Without any of the bulky equipment commonly used for breathing underwater today, the freediver relies on only her body and her mind to allow her to fully connect to the ocean surrounding her. A person's ability to remain underwater depends on their ability to hold their breath. The lack of being able to breathe is one of the key factors that separates us from the amazing underwater world. In this photo taken with my DSLR camera in an Aquatech Reflex housing, we see the freediver swimming up from the ocean's depths for a life-preserving breath of air. The 8 inch dome port on my wide-angle lens allows us to see both above and below the water, helping to define the separation of the two worlds. Above water, you can see the hills of Catalina Island from Emerald Bay, where the photo was taken. Using adobe lightroom, I helped the freediver stand out more by increasing dehaze, blacks, contrast, and other adjustments. The water's color was altered to accentuate the eye-catching emerald green of the bay's water.
There are many ways for humans to connect with the ocean. It is far more difficult for them to experience the fascinating creatures who live beneath the surface unless they are experienced divers. Dolphins, however, make this connection with sea creatures far more accessible to humans as they must regularly emerge from the water to breathe. On this particular day, the water was perfectly glassy. Out of nowhere, a pod of dolphins joined us and began surfing in the wake of our boat. I have spent many weekends observing these dolphins through my viewfinder and trying to predict their movements. On this occasion, I quickly grabbed my camera, and while leaning out over the railing off the bow, my attention focused on a young common dolphin swimming with the rest of the pod. The dolphin suddenly broke away from the others, gracefully swimming more to the side of the boat, right in front of me. Within a few seconds, I was lucky enough to capture the moment when this young common dolphin emerged from the water into our world of air. This photo needed only a few minor edits in adobe lightroom and a bit of cleaning up the water with the healing brush. It was shot with my Canon EOS 5D Mark IV and my 24-105mm lens.
Many people connect with the ocean through the many sports that revolve around water. They dive into the depths of the sea, swim on the surface, and surf the magnificent waves. Whichever activity they choose, they need to take the time to appreciate all that the ocean offers. The beauty of surfing is that it allows the time to pause and appreciate. While looking out and waiting for the next set, there are fabulous moments to wonder, take it all in, and connect. I was able to capture this moment of pause just after the sun had set, creating a beautiful silhouette between the ocean and the darkening sky. From our boat's dinghy, I held my camera just barely above water and used my 24-105mm lens to capture this photo.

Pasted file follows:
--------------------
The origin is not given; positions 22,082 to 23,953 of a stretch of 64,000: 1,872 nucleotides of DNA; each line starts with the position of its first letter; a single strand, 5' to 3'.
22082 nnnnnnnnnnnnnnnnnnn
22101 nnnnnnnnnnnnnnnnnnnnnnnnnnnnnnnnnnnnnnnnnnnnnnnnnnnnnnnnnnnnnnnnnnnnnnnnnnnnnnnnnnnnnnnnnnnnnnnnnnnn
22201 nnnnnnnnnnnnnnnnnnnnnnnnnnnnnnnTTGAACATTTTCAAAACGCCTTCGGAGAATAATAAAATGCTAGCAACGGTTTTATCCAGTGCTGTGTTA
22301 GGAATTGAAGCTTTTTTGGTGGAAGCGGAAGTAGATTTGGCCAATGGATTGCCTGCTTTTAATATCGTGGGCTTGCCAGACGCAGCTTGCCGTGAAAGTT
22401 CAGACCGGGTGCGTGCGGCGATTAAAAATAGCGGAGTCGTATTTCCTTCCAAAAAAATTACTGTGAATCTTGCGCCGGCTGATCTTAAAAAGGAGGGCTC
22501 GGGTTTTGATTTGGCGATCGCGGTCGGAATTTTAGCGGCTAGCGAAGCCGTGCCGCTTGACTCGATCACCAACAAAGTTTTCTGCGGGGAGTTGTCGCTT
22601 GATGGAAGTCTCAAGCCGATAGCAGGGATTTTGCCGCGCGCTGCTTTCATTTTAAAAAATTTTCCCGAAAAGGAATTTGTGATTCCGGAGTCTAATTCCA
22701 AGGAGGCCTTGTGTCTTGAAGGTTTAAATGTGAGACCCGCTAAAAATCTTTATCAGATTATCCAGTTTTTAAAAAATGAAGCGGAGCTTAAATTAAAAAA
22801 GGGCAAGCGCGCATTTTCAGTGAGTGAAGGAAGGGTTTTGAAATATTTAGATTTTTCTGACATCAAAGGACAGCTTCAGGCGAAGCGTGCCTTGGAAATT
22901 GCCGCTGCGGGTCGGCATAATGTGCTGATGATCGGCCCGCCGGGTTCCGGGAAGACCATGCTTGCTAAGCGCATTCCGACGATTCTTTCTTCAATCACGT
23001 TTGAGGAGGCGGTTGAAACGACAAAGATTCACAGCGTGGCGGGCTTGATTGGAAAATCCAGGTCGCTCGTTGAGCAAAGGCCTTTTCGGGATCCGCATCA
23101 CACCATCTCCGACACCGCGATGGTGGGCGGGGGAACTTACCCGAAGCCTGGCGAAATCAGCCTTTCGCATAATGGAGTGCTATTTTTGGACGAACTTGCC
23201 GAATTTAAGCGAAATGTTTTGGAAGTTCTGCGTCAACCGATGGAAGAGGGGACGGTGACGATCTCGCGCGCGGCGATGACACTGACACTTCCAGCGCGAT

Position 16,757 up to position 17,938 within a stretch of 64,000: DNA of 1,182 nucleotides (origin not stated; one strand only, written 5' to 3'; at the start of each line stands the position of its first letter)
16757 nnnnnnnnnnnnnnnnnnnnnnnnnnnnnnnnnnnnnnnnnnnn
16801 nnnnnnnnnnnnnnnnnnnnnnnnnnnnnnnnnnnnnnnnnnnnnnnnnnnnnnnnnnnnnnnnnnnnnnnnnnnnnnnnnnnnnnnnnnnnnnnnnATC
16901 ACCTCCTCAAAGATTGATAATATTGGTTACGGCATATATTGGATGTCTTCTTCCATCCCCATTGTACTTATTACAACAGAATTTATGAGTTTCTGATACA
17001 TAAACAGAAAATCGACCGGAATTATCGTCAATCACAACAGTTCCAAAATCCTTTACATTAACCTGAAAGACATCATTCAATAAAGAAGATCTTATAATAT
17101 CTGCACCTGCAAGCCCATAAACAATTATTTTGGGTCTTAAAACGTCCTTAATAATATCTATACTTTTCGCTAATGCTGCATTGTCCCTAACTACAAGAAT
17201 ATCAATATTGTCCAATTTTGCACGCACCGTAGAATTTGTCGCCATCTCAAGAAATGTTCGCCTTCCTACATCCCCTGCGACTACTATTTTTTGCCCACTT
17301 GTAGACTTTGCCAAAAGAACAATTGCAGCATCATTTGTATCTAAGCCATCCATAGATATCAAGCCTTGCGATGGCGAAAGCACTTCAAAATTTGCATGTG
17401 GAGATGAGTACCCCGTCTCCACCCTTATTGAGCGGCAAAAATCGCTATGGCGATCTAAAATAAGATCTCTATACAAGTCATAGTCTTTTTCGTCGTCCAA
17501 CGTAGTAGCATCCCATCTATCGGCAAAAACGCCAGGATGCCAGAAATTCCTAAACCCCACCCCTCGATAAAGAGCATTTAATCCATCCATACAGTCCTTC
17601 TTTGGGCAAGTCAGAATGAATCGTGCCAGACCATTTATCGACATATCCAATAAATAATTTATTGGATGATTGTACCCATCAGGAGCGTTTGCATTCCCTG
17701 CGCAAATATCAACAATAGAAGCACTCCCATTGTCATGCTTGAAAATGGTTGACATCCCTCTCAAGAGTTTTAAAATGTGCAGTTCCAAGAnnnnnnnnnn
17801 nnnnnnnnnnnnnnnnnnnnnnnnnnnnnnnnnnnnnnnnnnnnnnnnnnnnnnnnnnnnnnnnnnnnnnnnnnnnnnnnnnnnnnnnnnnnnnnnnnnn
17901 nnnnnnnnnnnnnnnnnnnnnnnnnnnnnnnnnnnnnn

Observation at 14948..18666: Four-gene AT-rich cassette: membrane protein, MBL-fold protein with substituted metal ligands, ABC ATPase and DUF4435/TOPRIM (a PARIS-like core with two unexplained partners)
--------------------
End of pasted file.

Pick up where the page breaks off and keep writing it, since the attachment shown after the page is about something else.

People spend hours searching for treasures on the ocean floor. They walk the beaches finding every variation of seashells and stars that have been abandoned there by the ocean waves. They hang sea trinkets on their walls and place them on their shelves, all to showcase their connection with the ocean. In searching for and admiring these creations of nature, it is imperative to remember that they were once homes to living creatures. Their beauty wanes when they are plucked from the ocean canvas that was part of their original art. I took this photo in the marine protected area just outside of Catalina Island's Emerald Bay. With the 8 inch dome port on my wide-angle lens, we see both the snorkeler underwater and the small boat resting on the surface. The snorkeler is showing off her prized abalone shell before placing it back in the rocks down below.
Whales are fascinating creatures that people everywhere spend endless hours trying to connect with, view, study, and save. They are captivating because of their immense size, ability to breach high out of the water, and the length of time they can remain in the depths after a dive. There are many aspects of the whale's behavior that people enjoy. Everyone watches for the recognizable blow of air as they emerge from the sea and the massive dome of their back as they roll through the water, but the most anticipated movement of the whale is the dive. The tail is the last thing we see before the whale disappears for an undetermined length of time, and once those flukes submerge beneath the water, the anticipation begins to rise again. I have waited patiently to capture a whale dive on camera but was especially thrilled to get this shot. We witness the tail as it starts to lift, creating a beautiful and artistic waterfall as it says goodbye. We encountered this whale on our way to San Clemente on our family's fishing boat. With my Canon Eos 5D Mark IV, I used a 70-300mm Canon Zoom lens to appear closer to the whale.
Humans have tried for years to master the oceans in another effort to connect with them. They build structures that allow people to float on water, walk on water, and suspend over water. The pier is another example of our effort to extend our reach out into the sea. While it is a path to nowhere, its' reach is endless. The pier allows us to view the ocean from above while also creating a beautiful structure that provides a unique perspective as it disappears into the horizon. This photograph was taken at sunset of the Hermosa Pier. I used a tripod for this slow shutter shot to create the flat and glassy water effect. Quite a lot of editing was done in adobe lightroom to adjust the overexposed sky into the sunset's warm hues.